Of ordination and imposition of hands. CHURCH officers are not anly to be chosen by the church, but also to be ordained by imposition of hands and prayer, with which at the ordination of elders, fasting
also is to be joined, Acts xiii. 3. and xiv. 23. 1 Tim. v. 22.
2. This ordination we account nothing else but the solemn putting a man into his place and office in the church, whereunto he had right before by election ; being like the installing of a magistrate in the commonwealth. Ordination therefore is
not to go before but to follow election. sence and substance of the outward calling of an ordinary officer in the church, doth not consist in his ordination, but in his voluntary and free election by the church, and his accepting of that election ; whereupon is founded that relation between pastor and flock, between such a minister and such a people. Ordination doth not constitute an officer, nor give him the essentials of his office. The apostles were elders without imposition of hands by men ; Paul and Barnabas were officers before that imposition of hands, Acts xiii. 3.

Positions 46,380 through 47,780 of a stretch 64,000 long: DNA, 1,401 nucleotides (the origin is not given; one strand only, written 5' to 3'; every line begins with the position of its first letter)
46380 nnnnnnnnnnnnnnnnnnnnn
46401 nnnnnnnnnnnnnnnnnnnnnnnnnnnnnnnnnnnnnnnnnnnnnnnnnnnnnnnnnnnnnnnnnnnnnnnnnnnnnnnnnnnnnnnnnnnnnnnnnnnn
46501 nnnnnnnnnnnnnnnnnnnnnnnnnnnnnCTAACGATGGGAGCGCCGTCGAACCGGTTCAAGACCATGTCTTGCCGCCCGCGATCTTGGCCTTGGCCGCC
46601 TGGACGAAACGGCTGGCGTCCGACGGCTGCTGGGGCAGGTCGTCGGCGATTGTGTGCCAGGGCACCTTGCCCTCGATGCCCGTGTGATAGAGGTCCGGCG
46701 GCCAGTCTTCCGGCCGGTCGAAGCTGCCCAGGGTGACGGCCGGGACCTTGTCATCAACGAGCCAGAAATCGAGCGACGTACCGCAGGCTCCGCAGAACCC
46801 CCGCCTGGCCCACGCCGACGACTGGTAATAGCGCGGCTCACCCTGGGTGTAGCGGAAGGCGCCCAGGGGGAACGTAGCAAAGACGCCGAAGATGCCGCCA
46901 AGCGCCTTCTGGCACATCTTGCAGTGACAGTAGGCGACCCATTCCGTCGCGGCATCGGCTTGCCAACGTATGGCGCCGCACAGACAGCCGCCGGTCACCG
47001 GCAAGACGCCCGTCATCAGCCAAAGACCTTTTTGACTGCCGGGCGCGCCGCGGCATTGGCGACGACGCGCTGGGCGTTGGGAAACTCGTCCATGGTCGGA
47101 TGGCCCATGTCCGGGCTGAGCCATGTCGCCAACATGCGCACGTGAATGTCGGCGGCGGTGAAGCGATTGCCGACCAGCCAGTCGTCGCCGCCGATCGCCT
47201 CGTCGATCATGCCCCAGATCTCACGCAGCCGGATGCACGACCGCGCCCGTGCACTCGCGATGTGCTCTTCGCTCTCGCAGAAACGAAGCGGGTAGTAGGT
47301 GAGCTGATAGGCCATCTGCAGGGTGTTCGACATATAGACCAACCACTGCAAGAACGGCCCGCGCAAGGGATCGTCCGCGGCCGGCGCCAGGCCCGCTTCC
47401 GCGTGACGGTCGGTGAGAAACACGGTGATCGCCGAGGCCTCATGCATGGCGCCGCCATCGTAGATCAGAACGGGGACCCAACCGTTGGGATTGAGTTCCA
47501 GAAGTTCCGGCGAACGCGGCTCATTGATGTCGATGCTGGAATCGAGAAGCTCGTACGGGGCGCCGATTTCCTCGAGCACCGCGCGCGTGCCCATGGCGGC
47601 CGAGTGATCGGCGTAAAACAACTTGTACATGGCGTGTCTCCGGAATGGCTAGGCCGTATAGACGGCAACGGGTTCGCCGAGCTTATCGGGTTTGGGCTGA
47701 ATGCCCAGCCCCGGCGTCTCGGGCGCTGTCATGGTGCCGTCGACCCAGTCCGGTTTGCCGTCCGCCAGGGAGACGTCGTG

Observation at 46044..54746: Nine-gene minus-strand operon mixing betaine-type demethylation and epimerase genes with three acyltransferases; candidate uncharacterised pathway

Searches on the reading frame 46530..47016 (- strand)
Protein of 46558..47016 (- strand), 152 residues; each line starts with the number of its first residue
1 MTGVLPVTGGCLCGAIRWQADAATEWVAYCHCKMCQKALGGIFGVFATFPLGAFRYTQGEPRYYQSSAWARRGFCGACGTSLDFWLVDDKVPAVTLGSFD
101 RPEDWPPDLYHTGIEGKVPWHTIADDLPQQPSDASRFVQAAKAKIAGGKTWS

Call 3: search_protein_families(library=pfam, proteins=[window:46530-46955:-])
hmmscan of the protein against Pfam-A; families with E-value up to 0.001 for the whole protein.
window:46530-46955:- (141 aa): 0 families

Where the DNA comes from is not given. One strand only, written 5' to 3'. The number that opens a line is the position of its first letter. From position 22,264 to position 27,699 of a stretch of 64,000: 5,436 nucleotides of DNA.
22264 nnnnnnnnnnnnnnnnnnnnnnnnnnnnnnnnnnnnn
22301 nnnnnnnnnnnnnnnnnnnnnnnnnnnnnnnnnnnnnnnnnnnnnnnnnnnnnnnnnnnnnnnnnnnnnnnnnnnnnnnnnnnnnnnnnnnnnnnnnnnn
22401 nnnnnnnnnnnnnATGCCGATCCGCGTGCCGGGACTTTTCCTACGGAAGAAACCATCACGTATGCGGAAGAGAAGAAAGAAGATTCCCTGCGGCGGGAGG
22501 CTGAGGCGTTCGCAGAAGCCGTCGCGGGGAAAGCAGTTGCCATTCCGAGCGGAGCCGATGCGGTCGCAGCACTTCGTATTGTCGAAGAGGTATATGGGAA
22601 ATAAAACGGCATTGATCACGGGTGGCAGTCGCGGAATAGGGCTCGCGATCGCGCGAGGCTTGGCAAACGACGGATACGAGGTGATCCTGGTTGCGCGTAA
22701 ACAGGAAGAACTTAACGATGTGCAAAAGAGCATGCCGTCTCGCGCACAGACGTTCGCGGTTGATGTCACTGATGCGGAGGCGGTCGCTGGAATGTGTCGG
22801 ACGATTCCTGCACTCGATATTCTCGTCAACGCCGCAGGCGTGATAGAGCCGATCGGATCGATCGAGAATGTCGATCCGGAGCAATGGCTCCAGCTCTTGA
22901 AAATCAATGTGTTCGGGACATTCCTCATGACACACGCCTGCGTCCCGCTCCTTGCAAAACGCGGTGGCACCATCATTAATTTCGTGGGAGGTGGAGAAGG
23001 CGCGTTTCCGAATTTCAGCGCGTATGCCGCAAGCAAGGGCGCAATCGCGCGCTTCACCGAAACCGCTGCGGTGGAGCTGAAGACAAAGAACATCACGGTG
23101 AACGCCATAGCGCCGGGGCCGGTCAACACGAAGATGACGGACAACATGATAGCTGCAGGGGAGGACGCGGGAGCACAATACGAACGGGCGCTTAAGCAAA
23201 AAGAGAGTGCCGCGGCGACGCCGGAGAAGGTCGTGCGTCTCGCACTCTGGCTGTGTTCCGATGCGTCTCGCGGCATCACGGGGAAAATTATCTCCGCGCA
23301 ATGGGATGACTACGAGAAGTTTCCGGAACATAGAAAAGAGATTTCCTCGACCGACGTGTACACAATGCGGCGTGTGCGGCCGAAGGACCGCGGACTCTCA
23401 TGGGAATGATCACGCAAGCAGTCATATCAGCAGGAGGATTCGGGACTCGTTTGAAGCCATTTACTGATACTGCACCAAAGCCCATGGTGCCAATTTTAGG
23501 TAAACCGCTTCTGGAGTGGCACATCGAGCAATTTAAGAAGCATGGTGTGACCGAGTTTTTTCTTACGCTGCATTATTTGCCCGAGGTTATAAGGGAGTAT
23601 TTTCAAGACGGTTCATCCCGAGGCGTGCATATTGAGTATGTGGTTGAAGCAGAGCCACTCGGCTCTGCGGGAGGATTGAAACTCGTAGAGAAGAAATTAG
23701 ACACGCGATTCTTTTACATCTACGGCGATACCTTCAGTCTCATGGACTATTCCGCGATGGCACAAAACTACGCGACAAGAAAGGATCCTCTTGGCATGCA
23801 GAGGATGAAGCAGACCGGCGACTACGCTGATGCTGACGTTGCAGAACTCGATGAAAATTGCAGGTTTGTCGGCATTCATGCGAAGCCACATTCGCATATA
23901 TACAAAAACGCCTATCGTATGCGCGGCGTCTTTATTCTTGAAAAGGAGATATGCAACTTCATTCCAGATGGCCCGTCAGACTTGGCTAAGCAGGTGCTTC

. terity of Levi were priests and levites, before hands were laid on them by the children of Israel, Numb. viii. 10. Acts vi. 5, 6. and xiii. 2, 3. and xiv. 23. 1 Tim. iv. 14. 1 Tim. v. 22.
3. In such churches where there are elders, imposition of hands in ordination, is to be performed by those elders.
4. In such churches where there are no elders, imposition of hands may be performed by some of the brethren orderly chosen by the church there. unto. For if the people may elect officers, which is the greater, and wherein the substance of the of fice doth consist, they may much more, occasion and need so requiring, impose hands in ordination, which is less, and but the accomplishment of the other. Numb. viii: 10.
5. Nevertheless, in such churches where there are no elders, and the church so desire, we see not why imposition of hands may not be performed by the elders of other churches, Ordinary officers laid hands upon the officers of many churches : The presbytery at Ephesus laid hands upon Timothy, an evangelist ; the presbytery at Antioch laid